It’s the man helping me bury Raju.
Raju was my pack donkey. A tough little animal, he accompanied me a thousand miles across northern India, until an unnameable fever struck him down. The man assisting me pile rocks atop Raju’s body is a laborer, a member of India’s lower castes, a so-called untouchable. Many Hindus believe it is not wise to display strong emotions at the scene of a death. Open expressions of grief or longing might entangle the departing spirit on our earthly plane—prevent it from escaping samsara, the painful cycle of dying and rebirth.
“Aaie!” my helper says, urging me to leave the graveside: Come! But he gives up waiting. He finally walks away. He leaves me to stare at the pathetic cairn of stones.
For six years I have been walking out of Africa. I am retracing the pathways of the earliest Homo sapiens who first explored the unknown world. Often on this long foot journey I am accompanied by animals: by camels and mules, sometimes a donkey, more rarely a horse. These four-legged partners assist me by carrying rations and camping gear. The Stone Age pioneers I follow did not enjoy this company. (Animals hadn’t yet been domesticated.) Their loss.
Animals, of course, are teachers.
Two cargo ponies in Kazakhstan deepened my understanding of their light-drenched steppe world. Choosing campsites to meet their needs, I was forced to read the minimal landscape far more closely. I learned the local grasses. (Some fodder is richer in protein than others.) And I became adept at finding the subtle wrinkles in the grasslands where secret waterholes pooled and glimmered. In this way, horses redrew my map of Central Asia.
But other animal lessons chart the heart.
In Jeddah, Saudi Arabia, I rescued two camels daubed with yellow paint, the badge of the slaughterhouse. Together, we traversed hundreds of miles of the Hejaz desert. The big bull, Fares, whose jaws could easily crush my bones, would walk up behind me and gently squeeze my shoulder with his giant teeth. It was his signal that rocks were hurting his padded feet. Camels prefer sand.
A geriatric cargo mule named Kirkatir paced off Turkey with me. She was an 800-pound eccentricity. One of her neuroses was weaving: She stepped forward and backward all night long—her hooves clomping, clomping, clomping—driving my Turkish walking partner and me into sleepless despair. Hoping for a cure, we reconstructed her mulish dance steps for a startled small-town veterinarian. A large crowd gathered to watch our performance through his clinic door. They cheered our idiocy. In this way, animal companions serve as bridges. They become ambassadors to other humans.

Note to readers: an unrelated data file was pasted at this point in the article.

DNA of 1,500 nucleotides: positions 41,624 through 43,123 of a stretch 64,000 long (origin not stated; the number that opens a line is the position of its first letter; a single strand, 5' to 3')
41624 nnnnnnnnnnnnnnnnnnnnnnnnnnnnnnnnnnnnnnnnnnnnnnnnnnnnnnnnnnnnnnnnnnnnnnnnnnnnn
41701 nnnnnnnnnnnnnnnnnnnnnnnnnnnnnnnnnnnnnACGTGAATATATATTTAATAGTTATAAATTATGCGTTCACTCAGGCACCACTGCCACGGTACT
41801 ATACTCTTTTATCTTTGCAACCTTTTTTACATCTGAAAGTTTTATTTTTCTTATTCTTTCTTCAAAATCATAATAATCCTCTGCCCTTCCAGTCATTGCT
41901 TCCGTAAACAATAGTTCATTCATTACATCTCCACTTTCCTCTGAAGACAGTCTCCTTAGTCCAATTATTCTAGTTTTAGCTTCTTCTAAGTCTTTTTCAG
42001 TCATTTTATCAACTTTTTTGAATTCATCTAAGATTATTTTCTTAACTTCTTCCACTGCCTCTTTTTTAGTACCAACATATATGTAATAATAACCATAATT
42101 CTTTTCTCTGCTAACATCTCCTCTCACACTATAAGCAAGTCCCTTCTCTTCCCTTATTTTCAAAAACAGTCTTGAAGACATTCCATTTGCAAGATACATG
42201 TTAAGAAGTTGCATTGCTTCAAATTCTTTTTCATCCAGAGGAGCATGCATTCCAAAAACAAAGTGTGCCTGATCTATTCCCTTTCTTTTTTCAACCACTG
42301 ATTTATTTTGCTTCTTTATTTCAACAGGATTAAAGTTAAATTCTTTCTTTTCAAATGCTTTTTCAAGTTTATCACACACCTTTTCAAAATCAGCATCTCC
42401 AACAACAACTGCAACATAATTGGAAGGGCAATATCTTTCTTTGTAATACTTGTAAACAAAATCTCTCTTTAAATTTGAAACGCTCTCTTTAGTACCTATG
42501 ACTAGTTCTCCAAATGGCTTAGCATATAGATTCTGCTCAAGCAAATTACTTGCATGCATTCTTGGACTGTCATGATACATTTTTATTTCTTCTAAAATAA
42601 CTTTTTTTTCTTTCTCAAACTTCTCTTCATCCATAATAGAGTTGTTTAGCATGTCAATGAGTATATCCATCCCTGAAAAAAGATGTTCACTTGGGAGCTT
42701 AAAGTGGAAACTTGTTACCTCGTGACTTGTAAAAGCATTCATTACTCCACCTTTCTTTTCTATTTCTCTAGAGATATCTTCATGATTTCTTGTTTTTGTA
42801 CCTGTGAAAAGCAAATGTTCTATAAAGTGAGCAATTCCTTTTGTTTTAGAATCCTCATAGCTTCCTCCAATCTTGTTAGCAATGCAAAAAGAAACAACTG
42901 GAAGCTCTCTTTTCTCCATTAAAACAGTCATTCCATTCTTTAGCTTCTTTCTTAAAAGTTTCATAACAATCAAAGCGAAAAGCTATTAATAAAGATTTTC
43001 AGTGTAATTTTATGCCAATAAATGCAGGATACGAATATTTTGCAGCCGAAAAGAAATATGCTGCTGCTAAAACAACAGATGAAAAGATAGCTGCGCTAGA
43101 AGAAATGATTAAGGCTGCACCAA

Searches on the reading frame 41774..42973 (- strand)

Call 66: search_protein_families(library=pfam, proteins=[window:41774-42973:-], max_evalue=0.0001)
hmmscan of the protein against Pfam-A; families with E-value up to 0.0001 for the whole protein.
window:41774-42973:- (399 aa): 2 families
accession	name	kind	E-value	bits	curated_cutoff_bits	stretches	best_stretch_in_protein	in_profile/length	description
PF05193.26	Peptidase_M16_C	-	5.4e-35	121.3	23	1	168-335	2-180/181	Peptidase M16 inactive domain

Raju, my Indian donkey—and the seventh donkey employed during my global walk—was improbably good at this.
A puny, smoke-gray animal, he was mocked by most the Indian farmers we met. Donkeys lack respect in Indian culture. The major Hindu gods ride sacred animal spirits called vahanas: mighty lions, powerful elephants, resplendent peacocks. Only the goddess of smallpox, Sitala Mata, rides a donkey. Worse still, Raju was missing his ears.
Nobody, including the previous owner, would tell us why. But a rumor suggested an old mix of human greed and cruelty. Some Indian farmers are said to default on livestock loans by claiming to banks that the animals died immediately after purchase. One proof: the severed ears.
“Raju is a walking bankruptcy scam,” my walking partner Arati Kumar-Rao said angrily.
Yet still he managed to charm.
Raju’s secret was sheer tirelessness, indefatigability, pluck. He shouldered through the wheat fields of the Punjab, across the gravel pans of the Thar Desert, and through the monsoon mud of Madhya Pradesh. His earless head bobbed halfway across the subcontinent. Onlookers, initially skeptical, soon recognized an underdog. They cheered him on.
It was the red stone hills of the Chambal that stopped him.
He weakened suddenly in a remote, stone-quarrying town called Sirmathura. He stopped eating. His head slumped. My walking partner Priyanka Borpujari and I paused to nurse him. We consulted vets. They injected Raju with antibiotics. Suspecting colic, a doctor prescribed a solution of baking soda funneled through the donkey’s clamped jaws using an old pop bottle. We dosed him with pain pills. We kept vigil. On the afternoon of the fifth day, Raju fell on his side and never got up. I pressed my hands on his shuddering rib cage and felt his last agonized breath.
We have lived with domesticated animals for so long now—at least 10,000 years, in the case of goats—that it is hard to imagine life without them. Yet the terms of human-animal coexistence remain a paradox.
We invent codes called “morality” to protect the planet’s “lesser” organisms from harm. (Hence: the Society for the Prevention of Cruelty to Animals, ethical laboratory protocols, dog spas, etc.) But we also see fit to artificially breed 65 billion sentient creatures a year, under brutal conditions, solely for the purpose of eating them. (Today, factory-farmed chickens are by far the most numerous birds on Earth.)
Raju is the first pack animal to die on my walk.
Standing at his graveside in an abandoned rock quarry in northern India, I feel a certain hollowness in my bones. I will not walk again with animals. Not for a while. But I still remember how, along my trail, an empathetic Saudi Arabian butcher hid the knife from his sheep. And later, I will look up a half-forgotten passage from the book Dominion, by the writer Matthew Scully:
“How we treat our fellow creatures is only one more way in which each one of us, every day, writes our own epitaph—bearing into the world a message of light and life or just more darkness and death, adding to the world’s joy or to its despair… Perhaps that is part of the animals’ role among us, to awaken humility, to turn our minds back to the mystery of things, and open our hearts to that most impractical of hopes in which all creation speaks as one.”